Making peace with the place you’re stuck in isn’t about creating a perfect slate of activities that allow you to be maximally happy and minimally anxious. That’s what I argued six months ago, in my first Broad Street Review essay about what time-loop films taught me in quarantine. Back then, I used Groundhog Day and Palm Springs to make the case that time-loop films show us how to sit still inside the extended pause of the pandemic. But continuing my time-loop film festival with Michael Tiddes’s 2017 Naked and Ian Samuels’s 2020 The Map of Tiny Perfect Things made me realize there was more happening inside the enforced stillness of the pandemic than I’d seen last December. My perspective evolved around the same time that I started hearing a short but powerful phrase repeated over and over again by folks all around me: It’s time.
One of my coworkers decided to retire this year; two colleagues decided to go back to school for advanced degrees. Several people I know who had been on the fence about starting a family decided to take the plunge, and are either expecting children or have recently had them. I have never sent so many congratulatory messages in such a short period. One friend and her husband bought a new house, deciding to finally commit to their city after years of being unsure if it was the place for them; yet another friend did the complete opposite and quit a job she had been at for nearly 15 years to start a new life across the world.
As different as each of these decisions was, they shared a common thread: people made them after the extended pause of the pandemic gave the clarity to see what they actually wanted out of their lives. It’s time, they all said, not merely suggesting that it was the right time, but perhaps even that these moves were overdue.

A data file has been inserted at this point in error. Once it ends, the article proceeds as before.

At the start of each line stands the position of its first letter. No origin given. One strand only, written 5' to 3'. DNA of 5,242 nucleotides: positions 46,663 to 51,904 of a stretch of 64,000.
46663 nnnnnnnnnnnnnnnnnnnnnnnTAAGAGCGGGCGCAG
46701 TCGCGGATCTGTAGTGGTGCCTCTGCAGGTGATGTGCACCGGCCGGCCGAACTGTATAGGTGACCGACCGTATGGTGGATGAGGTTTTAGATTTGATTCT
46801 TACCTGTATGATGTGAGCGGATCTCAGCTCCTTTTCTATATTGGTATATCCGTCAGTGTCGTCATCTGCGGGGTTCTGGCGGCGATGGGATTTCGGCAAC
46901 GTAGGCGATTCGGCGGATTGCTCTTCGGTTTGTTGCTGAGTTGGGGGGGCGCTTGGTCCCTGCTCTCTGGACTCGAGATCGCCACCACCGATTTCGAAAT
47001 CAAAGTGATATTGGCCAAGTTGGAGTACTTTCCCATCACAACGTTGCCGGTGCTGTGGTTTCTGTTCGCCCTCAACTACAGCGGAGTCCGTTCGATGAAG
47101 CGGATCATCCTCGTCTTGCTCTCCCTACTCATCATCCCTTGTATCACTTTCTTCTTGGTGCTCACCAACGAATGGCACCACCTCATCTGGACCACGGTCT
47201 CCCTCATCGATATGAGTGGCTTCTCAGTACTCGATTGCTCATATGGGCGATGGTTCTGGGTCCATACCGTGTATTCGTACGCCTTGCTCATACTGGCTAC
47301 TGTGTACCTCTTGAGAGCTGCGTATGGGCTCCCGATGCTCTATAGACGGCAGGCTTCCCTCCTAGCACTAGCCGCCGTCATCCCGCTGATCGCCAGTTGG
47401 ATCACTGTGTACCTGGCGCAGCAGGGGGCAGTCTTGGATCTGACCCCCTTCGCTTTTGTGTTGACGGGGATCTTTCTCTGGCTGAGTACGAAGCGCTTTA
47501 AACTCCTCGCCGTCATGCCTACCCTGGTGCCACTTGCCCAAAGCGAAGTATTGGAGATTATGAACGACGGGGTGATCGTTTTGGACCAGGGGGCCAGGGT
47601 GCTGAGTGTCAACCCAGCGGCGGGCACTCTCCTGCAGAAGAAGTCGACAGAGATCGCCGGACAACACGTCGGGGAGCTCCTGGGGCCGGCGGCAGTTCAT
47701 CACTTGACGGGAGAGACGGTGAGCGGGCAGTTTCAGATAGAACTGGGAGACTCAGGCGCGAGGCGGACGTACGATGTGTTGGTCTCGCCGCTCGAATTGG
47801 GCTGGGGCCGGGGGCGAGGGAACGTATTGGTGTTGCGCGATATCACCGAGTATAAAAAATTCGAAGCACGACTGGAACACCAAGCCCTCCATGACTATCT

The real sticking point
In the time-loop films that I seem to have become obsessed with over the course of the pandemic, characters’ escapes from their various loops relied upon their figuring out the changes they needed to make to themselves and their lives. Each film’s actual escape vehicle is completely different from the next—in The Map of Tiny Perfect Things, Mark and Margaret embark on what amounts to a scavenger hunt of perfect moments in their looped day; in Naked, Rob has to learn how to take himself seriously and engage with his community honestly. In Groundhog Day and Palm Springs, Phil has to learn how to be a good person on principle rather than transactionally, and Nyles and Sarah must find—then act on—the courage to live with trust and vulnerability in the linear-time world.
Regardless of what propelled these protagonists into their respective time loops, all the characters ultimately must find it in themselves to want more out of their lives than what they had settled for. In other words, they’re not stuck because of the time loop—they were, all of them, already stuck, long before the loop showed up to illustrate the point and shake them out of it. The degree to which they had acquiesced to lives they were unhappy with may have even created the glitch in time—causing time, in their lives, to freeze at the very nexus of their settling, at the moment that represented the worst of their lives’ existential petrification.